by Suzanne DeJohn

[caption id="attachment_2308" align="alignright" width="239" caption="These seedlings are are growing strong under fluorescent lights."]Seedlings[/caption]Every year I start seeds. Lots of them. In fact, I think it may be my favorite part of gardening. There's something wonderfully familiar and comforting about handling the seed-starting mix and sowing seeds, even as the snow flies outside. There are few things in life more magical than planting a rock-hard seed and watching it spring to life. Of course, there are practical of reasons to start your own seeds indoors, too. Here are a few:
  1. You can grow unusual varieties. There are thousands vegetable and flower varieties, yet relatively few of these are available for purchase as transplants. So if you have a particular variety in mind, like Black Cherry Tomatoes or Sweet Frying Peppers, you may have to start them from seed yourself.
  2. You can get a jump on spring. You don't have to wait until the weather warms up to plant heat-loving Basil -- start it indoors, transplant seedlings outdoors once the weather warms up and you'll begin harvesting it weeks before your outdoor-sown basil.
  3. You can save money. You'll get dozens of plants from a single pack of tomato seed -- a packet that costs less than the price of a single tomato transplant.
  4. You can control how the plants are grown. For example, you may choose not to spray pesticides on your seedlings.
Which Crops Should Be Started Indoors? [caption id="attachment_2308" align="alignright" width="125" caption="Use the Paper PotMaker to make biodegradable pots from old newspapers."]Paper PotMaker[/caption]New gardeners often ask why they can’t plant seeds right in the garden, instead of starting them indoors.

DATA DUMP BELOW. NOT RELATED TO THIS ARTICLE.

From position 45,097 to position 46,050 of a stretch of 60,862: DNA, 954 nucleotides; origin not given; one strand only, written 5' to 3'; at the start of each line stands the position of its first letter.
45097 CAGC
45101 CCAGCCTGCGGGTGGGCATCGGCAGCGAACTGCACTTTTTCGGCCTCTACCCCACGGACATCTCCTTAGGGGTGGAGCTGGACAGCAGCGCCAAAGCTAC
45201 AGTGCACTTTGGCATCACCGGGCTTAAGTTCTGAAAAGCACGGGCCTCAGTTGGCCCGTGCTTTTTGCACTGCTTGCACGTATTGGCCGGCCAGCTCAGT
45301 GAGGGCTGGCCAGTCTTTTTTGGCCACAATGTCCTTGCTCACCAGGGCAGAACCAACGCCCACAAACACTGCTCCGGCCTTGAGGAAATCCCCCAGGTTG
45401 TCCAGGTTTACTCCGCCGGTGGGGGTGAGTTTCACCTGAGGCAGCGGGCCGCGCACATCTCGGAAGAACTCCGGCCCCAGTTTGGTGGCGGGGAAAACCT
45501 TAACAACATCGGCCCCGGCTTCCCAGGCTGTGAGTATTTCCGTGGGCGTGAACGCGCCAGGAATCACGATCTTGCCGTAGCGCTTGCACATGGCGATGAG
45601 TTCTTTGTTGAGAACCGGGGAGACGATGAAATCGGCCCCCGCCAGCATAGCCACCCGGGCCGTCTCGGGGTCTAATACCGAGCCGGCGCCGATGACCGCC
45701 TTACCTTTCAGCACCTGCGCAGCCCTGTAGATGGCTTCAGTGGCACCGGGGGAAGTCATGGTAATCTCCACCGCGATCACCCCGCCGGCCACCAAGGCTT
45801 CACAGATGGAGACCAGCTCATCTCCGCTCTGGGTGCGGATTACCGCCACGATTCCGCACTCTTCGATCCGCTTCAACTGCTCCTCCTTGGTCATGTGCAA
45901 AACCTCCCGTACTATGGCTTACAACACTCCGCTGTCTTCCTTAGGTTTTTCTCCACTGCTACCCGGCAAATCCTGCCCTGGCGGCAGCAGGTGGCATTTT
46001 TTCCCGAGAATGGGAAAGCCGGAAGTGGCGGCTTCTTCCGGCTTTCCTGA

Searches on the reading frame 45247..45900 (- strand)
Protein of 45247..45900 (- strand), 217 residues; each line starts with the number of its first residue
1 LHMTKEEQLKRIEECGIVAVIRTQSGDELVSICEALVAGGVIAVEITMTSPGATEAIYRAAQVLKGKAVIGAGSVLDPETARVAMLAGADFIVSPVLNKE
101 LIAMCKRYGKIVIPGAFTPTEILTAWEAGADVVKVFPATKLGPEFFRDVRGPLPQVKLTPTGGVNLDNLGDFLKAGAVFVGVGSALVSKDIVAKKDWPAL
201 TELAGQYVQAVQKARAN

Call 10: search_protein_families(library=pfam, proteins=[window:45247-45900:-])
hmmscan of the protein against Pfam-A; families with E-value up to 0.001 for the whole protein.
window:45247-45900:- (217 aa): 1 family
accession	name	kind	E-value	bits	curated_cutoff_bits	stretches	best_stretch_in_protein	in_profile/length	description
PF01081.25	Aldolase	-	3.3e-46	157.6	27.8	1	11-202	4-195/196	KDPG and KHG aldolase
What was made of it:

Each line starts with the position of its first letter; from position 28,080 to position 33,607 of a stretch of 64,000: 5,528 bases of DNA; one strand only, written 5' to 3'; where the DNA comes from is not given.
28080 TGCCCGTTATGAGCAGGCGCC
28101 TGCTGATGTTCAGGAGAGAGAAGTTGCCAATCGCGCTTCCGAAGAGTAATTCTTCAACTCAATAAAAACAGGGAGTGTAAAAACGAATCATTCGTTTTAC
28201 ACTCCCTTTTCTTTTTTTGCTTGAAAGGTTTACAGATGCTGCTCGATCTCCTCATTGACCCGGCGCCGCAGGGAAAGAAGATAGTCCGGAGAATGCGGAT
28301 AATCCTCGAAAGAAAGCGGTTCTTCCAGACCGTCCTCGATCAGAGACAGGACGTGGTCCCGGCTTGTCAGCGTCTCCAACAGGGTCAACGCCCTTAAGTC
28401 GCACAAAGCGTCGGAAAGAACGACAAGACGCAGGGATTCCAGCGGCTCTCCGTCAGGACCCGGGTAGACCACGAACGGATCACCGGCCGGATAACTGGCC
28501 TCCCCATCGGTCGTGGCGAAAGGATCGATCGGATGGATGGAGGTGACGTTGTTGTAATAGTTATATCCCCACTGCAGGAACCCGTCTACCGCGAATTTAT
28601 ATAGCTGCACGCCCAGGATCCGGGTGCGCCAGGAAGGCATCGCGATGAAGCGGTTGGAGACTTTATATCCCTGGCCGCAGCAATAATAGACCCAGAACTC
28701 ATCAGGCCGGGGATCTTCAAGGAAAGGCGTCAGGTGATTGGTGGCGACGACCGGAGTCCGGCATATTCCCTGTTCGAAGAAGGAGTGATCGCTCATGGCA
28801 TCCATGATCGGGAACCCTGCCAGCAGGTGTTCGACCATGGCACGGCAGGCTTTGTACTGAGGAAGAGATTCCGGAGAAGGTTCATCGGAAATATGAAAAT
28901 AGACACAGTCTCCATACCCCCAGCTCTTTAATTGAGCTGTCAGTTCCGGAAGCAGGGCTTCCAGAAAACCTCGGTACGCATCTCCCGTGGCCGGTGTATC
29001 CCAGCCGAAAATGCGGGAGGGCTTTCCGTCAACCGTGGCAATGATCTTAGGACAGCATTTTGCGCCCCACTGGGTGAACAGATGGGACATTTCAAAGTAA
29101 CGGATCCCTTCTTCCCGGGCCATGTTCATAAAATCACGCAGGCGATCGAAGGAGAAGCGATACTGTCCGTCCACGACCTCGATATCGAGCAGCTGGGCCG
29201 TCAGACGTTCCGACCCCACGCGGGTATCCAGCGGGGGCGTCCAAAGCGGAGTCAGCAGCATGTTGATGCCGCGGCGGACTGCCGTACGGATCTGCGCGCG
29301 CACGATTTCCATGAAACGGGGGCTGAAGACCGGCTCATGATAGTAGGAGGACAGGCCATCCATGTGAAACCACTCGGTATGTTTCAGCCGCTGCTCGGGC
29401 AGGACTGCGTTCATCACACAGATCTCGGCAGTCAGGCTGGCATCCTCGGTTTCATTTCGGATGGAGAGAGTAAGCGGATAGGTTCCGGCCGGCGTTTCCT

• Many favorite garden crops, such as Tomatoes, Peppers and Eggplant, originated in tropical environments and require a long, frost-free growing season. In many parts of the U.S., if you plant tomato seeds outdoors after the last spring frost you’ll be lucky to get a tomato or two before the first fall frost. If you want to grow these long-season, heat-loving crops, either start them from seed indoors or purchase transplants to set out after the last spring frost.
  • In regions with short springs where summer heat arrives early, it helps to start cool-season crops like Broccoli, Cabbage and Cauliflower indoors. Crops like these grow and produce best in cool weather, so starting them indoors and setting them out as transplants a few weeks before the last spring frost gives them time to mature before hot weather arrives. For an extra early harvest, start Lettuce indoors six to eight weeks before the last frost date.
Some plants can be started indoors or sown directly in the garden. Cucumbers, Melons, Pumpkins and Squash are fast-growing plants that can be direct sown after the last spring frost, but you'll get an earlier harvest if you give plants a head start by sowing them indoors about a month before that. Crops to Sow Directly in the Garden Sow seeds for the following crops directly in the garden two or three weeks before your average last spring frost date: Beets, Carrots, Mustard, Peas, Radishes, Turnips Sow seeds for Beans and Corn directly in the garden after the last spring frost date. For more information on starting seeds, see: Starting a Vegetable Garden: Secrets to Success Creating a Planting Calendar for Your Vegetable Garden How to Start Vegetable Seeds Indoors Improving Garden Soil
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